Historical reassessment: A second look at famous Canadians
Published Thursday, August 9, 2018 1:39PM EDT
Last Updated Thursday, August 9, 2018 6:39PM EDT
Victoria, B.C. will vote today on whether or not to remove a statue of Sir John A. Macdonald – Canada’s first Prime Minister and a purported father of confederation – from the steps of City Hall.
The action follows a report saying that Macdonald contributed to violence against Indigenous populations.
It’s also raised questions about a similar statue in Montreal’s Place du Canada, which has already been vandalized for the same reason.
The statue of Sir John A. Macdonald in downtown Montreal has had paint thrown on it several times, and was even decapitated in 1992.
Despite his contributions to Canada’s development as a nation, Macdonald is also remembered as an architect of residential schools, and the Indian Act of 1876 – which severely limited the rights of Indigenous peoples.
Jennifer Jerome, a member of Montreal's Indigenous community, said she wants Montreal to follow in Victoria's footsteps and consider removing the statue. She also suggested the province look into renaming schools named after Macdonald.
“Considering the history of Canada regarding John A. Macdonald, it’s just a reminder what he’s done with Indigenous people in Canada in general," she said. "It’s an emotional topic to discuss. I’m a residential school survivor. It really does impact me, my family and my friends.”
"We're not trying to erase our history. John A. Macdonald is part of Canadian history. But I also think it would be respectful to Indigenous people across Canada to remove the statue."
While there’s been no movement at City Hall in Montreal to remove his likeness from Place du Canada, they did vote last year to rename Amherst St. – since its namesake British general was infamous for purposely distributing smallpox-infected blankets to Indigenous communities.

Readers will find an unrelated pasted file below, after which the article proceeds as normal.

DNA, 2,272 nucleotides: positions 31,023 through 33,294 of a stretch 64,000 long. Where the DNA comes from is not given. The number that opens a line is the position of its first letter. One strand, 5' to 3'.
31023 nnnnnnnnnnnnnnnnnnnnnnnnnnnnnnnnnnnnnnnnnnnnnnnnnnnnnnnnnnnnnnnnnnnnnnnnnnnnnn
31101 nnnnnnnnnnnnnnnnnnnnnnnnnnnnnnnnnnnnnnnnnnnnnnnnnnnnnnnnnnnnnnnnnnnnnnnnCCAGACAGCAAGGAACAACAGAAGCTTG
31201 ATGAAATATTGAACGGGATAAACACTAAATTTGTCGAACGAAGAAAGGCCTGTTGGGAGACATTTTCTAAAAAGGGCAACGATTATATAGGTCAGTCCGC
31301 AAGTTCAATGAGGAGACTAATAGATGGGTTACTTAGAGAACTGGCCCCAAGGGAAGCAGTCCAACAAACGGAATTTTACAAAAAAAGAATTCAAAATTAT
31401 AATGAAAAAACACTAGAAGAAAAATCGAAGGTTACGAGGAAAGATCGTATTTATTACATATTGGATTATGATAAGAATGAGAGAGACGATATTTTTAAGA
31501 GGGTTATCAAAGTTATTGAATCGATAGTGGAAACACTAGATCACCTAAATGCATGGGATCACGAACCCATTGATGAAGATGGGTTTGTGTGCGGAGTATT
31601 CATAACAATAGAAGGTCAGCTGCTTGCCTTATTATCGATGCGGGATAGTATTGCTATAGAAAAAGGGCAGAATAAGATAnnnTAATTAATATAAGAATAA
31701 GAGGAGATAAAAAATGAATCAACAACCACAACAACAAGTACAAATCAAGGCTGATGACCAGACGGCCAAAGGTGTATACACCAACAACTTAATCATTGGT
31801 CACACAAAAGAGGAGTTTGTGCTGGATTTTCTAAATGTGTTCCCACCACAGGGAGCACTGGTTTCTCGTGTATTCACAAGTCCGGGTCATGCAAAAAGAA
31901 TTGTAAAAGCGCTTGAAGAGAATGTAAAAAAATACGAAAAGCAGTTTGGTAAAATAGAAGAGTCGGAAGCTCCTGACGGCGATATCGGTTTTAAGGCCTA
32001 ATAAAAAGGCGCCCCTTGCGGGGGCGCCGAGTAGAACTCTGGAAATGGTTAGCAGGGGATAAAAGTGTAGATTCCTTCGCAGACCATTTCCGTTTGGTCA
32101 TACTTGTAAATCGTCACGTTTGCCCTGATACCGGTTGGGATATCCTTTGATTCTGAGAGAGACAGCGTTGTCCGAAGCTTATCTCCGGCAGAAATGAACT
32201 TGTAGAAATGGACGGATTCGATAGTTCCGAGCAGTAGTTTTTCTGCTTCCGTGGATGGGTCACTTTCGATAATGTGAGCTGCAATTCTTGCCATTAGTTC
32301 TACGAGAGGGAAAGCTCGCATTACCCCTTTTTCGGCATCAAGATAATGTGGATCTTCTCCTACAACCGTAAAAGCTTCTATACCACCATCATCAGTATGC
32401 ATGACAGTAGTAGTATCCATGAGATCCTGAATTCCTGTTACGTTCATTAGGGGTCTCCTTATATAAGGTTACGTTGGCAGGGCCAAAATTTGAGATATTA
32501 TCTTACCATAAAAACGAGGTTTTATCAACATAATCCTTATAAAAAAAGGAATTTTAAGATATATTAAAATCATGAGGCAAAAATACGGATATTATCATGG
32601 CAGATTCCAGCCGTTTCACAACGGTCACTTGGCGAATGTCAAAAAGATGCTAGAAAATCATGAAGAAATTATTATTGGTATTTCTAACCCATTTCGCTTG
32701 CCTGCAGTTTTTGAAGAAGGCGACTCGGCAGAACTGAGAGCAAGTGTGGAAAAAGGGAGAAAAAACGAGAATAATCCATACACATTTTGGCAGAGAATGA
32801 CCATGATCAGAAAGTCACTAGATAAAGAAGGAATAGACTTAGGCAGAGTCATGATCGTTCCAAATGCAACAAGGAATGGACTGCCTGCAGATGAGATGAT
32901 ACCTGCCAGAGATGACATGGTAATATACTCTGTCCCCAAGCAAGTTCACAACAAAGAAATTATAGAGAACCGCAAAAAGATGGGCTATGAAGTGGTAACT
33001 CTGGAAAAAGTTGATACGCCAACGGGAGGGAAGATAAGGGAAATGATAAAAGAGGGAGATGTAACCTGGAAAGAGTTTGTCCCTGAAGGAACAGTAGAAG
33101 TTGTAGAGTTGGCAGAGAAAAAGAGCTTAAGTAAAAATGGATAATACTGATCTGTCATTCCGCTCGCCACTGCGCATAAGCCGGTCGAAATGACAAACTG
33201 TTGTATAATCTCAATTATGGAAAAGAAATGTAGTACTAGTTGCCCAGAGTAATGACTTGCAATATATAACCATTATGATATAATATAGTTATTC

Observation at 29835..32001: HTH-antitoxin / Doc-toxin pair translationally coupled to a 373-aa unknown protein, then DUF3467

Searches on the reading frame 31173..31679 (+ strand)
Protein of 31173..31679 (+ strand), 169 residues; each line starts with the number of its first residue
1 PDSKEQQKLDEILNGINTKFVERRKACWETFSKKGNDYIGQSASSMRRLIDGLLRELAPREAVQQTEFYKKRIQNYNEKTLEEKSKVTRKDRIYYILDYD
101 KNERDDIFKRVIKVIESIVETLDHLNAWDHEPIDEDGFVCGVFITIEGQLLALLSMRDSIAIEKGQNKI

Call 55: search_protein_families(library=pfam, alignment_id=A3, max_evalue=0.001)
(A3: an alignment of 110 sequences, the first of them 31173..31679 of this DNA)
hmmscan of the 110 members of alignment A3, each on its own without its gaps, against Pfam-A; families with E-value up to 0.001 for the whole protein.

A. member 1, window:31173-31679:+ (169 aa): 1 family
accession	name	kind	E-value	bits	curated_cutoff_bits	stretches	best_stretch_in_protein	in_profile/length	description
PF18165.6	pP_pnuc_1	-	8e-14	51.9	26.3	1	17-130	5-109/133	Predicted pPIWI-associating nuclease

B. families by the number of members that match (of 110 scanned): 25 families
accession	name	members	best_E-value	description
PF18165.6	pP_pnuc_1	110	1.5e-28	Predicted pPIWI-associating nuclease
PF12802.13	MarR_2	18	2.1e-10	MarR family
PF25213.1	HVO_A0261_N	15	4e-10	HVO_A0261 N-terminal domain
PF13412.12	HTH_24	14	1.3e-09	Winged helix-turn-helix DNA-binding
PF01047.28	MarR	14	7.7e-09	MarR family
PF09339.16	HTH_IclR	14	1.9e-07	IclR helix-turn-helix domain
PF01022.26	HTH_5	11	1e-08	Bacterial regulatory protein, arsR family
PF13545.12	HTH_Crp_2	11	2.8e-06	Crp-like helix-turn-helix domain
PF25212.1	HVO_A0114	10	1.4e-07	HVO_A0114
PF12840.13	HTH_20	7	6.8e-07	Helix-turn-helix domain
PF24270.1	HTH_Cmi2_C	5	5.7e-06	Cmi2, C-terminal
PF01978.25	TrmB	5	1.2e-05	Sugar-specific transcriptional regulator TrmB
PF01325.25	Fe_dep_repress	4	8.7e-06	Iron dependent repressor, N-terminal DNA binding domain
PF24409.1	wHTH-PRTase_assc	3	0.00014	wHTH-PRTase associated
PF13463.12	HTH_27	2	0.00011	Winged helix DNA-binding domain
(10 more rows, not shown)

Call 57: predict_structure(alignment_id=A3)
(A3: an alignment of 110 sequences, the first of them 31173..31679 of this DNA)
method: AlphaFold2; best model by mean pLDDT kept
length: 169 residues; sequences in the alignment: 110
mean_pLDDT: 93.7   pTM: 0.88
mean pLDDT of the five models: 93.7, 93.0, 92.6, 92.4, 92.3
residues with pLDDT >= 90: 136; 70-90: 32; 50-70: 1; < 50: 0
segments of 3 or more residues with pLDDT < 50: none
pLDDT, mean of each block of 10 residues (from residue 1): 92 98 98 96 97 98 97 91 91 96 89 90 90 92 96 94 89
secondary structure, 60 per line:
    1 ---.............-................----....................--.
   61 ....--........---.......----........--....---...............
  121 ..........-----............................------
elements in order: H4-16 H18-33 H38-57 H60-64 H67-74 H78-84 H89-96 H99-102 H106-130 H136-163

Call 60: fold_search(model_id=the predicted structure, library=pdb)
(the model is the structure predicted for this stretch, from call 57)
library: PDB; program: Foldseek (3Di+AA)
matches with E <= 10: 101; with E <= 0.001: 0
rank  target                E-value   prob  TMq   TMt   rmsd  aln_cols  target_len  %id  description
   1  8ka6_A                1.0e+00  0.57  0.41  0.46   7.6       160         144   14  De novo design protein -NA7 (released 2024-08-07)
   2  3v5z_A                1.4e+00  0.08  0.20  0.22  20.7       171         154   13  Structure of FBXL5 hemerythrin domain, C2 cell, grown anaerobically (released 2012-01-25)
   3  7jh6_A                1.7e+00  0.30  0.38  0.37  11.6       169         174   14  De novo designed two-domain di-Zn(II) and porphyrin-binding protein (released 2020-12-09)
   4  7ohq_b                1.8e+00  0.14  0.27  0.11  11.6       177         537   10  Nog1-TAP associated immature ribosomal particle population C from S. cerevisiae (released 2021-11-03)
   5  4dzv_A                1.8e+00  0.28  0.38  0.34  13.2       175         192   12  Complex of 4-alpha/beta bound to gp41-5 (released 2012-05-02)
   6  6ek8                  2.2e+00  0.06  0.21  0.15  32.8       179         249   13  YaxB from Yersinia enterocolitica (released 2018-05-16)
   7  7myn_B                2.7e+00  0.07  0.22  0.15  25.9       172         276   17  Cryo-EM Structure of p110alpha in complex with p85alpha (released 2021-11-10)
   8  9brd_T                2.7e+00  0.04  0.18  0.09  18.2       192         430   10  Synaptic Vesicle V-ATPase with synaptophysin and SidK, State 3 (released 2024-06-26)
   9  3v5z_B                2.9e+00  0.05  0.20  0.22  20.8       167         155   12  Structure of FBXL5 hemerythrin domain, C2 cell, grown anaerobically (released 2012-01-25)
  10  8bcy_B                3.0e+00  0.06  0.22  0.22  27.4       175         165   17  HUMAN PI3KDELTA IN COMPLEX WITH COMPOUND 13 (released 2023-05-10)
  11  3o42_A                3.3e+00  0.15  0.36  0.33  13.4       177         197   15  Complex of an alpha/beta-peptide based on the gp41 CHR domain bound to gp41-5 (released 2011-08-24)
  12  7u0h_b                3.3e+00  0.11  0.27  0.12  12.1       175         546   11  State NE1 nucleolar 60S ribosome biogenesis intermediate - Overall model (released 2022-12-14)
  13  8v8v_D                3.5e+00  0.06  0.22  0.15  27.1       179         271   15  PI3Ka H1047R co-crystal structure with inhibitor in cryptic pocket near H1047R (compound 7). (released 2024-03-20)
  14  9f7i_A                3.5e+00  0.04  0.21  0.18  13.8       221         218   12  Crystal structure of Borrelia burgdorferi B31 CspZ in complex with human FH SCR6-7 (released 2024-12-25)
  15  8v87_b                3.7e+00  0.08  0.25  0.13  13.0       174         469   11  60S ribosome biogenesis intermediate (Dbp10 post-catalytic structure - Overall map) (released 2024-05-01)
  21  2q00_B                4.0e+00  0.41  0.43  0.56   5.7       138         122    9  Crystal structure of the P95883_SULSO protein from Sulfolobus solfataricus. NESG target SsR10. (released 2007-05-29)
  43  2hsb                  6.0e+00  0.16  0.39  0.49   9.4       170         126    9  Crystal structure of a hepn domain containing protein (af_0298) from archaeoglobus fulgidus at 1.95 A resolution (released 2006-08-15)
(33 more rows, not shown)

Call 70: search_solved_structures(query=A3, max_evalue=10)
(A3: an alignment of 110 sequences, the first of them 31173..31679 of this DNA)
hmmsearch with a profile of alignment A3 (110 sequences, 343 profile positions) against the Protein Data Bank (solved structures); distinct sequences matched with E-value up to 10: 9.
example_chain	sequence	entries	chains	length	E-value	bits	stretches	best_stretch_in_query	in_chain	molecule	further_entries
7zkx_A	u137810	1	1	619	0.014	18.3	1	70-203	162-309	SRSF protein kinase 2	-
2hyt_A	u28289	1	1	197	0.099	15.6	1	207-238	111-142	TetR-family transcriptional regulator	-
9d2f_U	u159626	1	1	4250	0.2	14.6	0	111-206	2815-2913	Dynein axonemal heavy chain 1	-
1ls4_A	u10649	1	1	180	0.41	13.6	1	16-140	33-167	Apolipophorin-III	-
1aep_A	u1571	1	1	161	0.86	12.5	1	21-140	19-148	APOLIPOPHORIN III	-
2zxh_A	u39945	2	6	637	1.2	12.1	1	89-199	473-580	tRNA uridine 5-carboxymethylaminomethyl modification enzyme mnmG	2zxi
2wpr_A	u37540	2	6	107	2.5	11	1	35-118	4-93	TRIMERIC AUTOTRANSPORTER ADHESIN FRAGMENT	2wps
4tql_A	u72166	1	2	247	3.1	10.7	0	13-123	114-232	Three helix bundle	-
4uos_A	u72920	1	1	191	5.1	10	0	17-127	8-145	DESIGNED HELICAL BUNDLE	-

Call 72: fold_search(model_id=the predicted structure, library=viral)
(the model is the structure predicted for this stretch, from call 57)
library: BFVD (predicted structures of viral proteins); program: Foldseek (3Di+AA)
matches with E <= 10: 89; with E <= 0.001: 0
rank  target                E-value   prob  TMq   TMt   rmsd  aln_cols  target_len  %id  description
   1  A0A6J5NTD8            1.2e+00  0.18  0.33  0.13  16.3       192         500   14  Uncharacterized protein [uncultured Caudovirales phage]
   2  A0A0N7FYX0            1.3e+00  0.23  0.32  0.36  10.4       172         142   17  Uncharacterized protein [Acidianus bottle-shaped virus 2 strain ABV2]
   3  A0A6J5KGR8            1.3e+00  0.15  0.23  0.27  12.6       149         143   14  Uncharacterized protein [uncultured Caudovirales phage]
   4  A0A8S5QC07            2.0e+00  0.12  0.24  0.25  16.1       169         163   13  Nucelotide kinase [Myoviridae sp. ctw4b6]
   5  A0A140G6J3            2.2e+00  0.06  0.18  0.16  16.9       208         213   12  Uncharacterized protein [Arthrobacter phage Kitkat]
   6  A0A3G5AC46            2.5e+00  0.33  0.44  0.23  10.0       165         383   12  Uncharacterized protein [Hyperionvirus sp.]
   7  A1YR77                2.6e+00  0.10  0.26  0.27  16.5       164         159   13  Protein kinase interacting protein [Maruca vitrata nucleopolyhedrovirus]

City Councillor Marvin Rotrand said he doesn’t support the idea of removing Macdonald’s statue in Montreal – but admitted that there have been a number of other suggestions from Montreal residents that play into what he calls “historical relativism.”
“Over the years people have approached me saying they want to get rid of the name ‘Isabella Avenue’ because they didn’t like Queen Isabella and the 15th century, claiming she had been involved in genocide and the expulsion of the Jews from Spain,” Rotrand said.
“I’ve had people come to me and say ‘let’s get rid of the name Mackenzie King because he didn’t accept the refugees on the St. Louis in 1938, and they were sent back to Germany and died,” he added. “I’ve had people tell me they don’t like what Pope Pius IX did, and they want to get rid of the name Pie-IX.”
The list, according to Rotrand, goes on and on.
The debate over whether to remove these historical landmarks was really kicked off in the American south last year where civil war and confederate were involved.
People on one side of the debate said removing statues or memorials deemphasizes darker parts of history that should be remembered, while others said the monuments glorify figures who committed atrocities.